Radiocarbon dating in memphis egypt

Large tombs for pharaohs have been found at Abydos and Naqada.

A symposium on 'Radiocarbon Dating and Egyptian Chronology' was held at the Ashmolean Museum 17th-18th March 2010 with a public lecture in the Oxford University Museum of Natural History in order to discuss the main outputs of the project.

Radiocarbon dating is the technique used to determine the age of an object by measuring its radioactive carbon concentration.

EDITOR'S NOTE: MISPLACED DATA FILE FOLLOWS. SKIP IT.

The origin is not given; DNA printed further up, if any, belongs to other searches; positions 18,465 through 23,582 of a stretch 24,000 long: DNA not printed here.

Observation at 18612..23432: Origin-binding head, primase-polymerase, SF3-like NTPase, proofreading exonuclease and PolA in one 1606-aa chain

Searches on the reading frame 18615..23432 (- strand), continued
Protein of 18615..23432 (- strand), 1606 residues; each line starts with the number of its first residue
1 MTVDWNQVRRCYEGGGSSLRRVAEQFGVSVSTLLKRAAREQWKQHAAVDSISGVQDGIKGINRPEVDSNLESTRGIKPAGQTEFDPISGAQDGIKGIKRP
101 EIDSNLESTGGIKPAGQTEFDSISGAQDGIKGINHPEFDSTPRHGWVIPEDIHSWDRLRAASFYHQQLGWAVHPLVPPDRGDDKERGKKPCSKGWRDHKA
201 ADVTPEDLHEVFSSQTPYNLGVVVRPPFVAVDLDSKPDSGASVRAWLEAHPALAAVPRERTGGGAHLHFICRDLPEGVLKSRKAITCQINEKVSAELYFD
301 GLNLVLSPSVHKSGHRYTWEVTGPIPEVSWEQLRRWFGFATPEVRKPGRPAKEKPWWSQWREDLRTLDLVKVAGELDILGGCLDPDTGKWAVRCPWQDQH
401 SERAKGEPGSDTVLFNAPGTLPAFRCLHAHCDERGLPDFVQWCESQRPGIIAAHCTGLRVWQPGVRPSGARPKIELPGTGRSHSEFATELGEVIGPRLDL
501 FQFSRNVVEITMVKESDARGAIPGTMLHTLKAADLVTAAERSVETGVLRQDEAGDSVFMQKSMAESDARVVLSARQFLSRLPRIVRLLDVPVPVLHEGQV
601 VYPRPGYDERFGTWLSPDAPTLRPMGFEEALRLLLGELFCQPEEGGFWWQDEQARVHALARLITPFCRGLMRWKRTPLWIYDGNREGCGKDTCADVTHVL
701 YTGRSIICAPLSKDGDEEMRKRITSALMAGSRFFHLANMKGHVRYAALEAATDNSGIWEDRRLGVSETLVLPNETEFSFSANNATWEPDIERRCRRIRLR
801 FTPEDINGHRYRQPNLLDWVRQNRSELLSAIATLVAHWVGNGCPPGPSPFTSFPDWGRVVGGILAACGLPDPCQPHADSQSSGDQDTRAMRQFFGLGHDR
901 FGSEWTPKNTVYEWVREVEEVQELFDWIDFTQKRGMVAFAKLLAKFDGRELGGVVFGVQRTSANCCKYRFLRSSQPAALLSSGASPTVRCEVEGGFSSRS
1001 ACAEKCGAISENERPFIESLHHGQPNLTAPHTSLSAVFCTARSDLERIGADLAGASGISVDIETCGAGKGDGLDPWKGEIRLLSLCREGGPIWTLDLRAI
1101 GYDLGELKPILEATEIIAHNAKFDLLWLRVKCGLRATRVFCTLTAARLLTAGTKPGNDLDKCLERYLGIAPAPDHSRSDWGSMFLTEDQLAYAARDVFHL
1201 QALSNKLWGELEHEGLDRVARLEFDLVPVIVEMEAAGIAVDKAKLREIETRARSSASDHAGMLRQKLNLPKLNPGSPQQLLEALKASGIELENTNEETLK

It is the most widely used scientific method for dating archaeological artefacts and contexts.

It began when Upper and Lower Egypt were joined as a single country, probably by Narmer.

It is the beginning of the Early Dynastic Period of Egypt. Historians argue about the dates of the First Dynasty which was part of the Early Bronze Age.

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